Most of the emigrants on the Oregon Trail were between the ages of 15 and 35. John Mark was a 52 year old veteran of the War of 1812, and his wife Martha was 50 when they set out for Oregon in the spring of 1847. They were the family elders, the nucleus of a small party of family and friends from Johnson County, Missouri, consisting of between 16 and 20 people in five wagons. Traveling with John and Martha were four of their children, aged 11 to 25. Two more Mark daughters, Mary Ann and Elizabeth, came along with their husbands, as did a group of neighbors from the Mulkey family.

The Mark party pulled out from the family homestead in Johnson County on May 2, 1847. They had their fair share of hardship and tragedy along the Oregon Trail — Elizabeth lost her husband of six years, Jack Howard, during the journey. The location and cause of his demise are lost to us.

There was also cause for celebration in the group when Luvina Mark married a family friend traveling with the party, James Shirley, in a ceremony at Fort Laramie on June 20, 1847. The newlyweds marked the event by carving their initials in the bark of a tree growing along a nearby stream.

The party passed through the Whitman Mission at Waiilatpu shortly before the murders and kidnappings that put an end to the missionary era in Oregon. At The Dalles, they decided to pool their money and pay for passage over the Barlow Road rather than risk boating down the Columbia River. Like thousands of other overlanders, they inched their wagons down the infamous slopes of Laurel Hill by rope. On September 17, 1847, they reached the Trail’s End in Oregon City.

Family lore has it that John Mark traded either a wagon or mare for a 643.39 acre claim in the Willamette Valley. It was claim number 63 on the books in Oregon City, making it one of the earliest land claims in Oregon. Mary Ann and Luvina took up neighboring land, claiming 640 acres with their husbands for each of their families. Elizabeth, who lost her husband on the Oregon Trail, remarried in September, 1848, and settled nearby. The area where they settled is known as Marks Prairie to the present day.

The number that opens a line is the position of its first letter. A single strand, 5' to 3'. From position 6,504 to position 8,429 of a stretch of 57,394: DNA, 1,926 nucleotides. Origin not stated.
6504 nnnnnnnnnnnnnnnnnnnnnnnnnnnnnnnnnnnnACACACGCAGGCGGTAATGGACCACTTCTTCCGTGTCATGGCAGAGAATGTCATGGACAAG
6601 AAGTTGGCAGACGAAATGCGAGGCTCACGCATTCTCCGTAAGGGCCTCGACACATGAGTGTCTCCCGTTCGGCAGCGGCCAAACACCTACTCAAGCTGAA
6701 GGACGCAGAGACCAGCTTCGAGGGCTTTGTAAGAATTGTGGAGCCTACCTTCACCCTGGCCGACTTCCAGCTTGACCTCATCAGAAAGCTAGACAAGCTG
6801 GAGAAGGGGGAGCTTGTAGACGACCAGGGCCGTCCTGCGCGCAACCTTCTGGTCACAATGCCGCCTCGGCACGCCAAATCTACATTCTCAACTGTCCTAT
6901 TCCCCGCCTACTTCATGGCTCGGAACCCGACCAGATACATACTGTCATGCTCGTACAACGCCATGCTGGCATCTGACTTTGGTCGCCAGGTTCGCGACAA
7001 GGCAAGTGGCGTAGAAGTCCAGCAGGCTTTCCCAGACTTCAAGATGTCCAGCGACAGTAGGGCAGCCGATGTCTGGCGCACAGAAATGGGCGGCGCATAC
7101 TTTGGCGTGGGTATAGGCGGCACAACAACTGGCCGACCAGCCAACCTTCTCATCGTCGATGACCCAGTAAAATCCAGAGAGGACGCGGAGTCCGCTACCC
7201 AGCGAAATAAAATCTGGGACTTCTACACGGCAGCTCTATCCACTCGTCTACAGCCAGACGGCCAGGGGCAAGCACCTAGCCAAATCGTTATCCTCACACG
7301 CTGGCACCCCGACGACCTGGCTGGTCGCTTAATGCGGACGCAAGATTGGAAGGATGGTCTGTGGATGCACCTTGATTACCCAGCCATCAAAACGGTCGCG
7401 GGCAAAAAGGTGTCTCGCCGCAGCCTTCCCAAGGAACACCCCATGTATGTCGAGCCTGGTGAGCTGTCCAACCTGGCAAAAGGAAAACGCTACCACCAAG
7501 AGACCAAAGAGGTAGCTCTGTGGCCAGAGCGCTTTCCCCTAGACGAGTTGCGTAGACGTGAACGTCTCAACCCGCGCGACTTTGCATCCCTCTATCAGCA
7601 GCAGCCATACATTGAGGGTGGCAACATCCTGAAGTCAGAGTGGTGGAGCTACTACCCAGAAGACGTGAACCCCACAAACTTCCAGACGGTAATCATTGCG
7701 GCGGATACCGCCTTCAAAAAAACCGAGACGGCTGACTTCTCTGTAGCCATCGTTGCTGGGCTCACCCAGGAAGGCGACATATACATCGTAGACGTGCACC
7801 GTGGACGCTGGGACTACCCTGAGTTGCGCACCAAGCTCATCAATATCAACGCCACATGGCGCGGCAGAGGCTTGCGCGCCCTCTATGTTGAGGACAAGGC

John Mark’s eldest son, Alexander Kesterson Mark, was unmarried, and under Oregon’s land laws he could claim only 320 acres. On his claim, which was part of the Marks Prairie neighborhood, he operated and dairy and planted an orchard of apple, peach, and pear trees. He drove his wagon to Oregon City regularly to sell cheese, butter, and, when the orchard came in, dried fruit. There are no records of any Mark family members joining the California Gold Rush when the news reach Oregon in 1848, but Alexander’s butter and cheese no doubt brought in a tidy sum from merchants looking to the farms of Oregon to supply the miners.

However, Alexander was a religious man and lived frugally. When he built a large, two-story house — a mansion for its day — he did much of the work himself, even pitching in on the two-man whipsaw to help with the tedious job of sawing logs into planks. When his house was complete, he reserved a ground floor room for the use of local circuit riders, traveling preachers who rode regular routes through the countryside. In later years, the house became the focal point for the extended Mark family, and to this day a handful of the trees planted by Alexander Mark are still bearing fruit.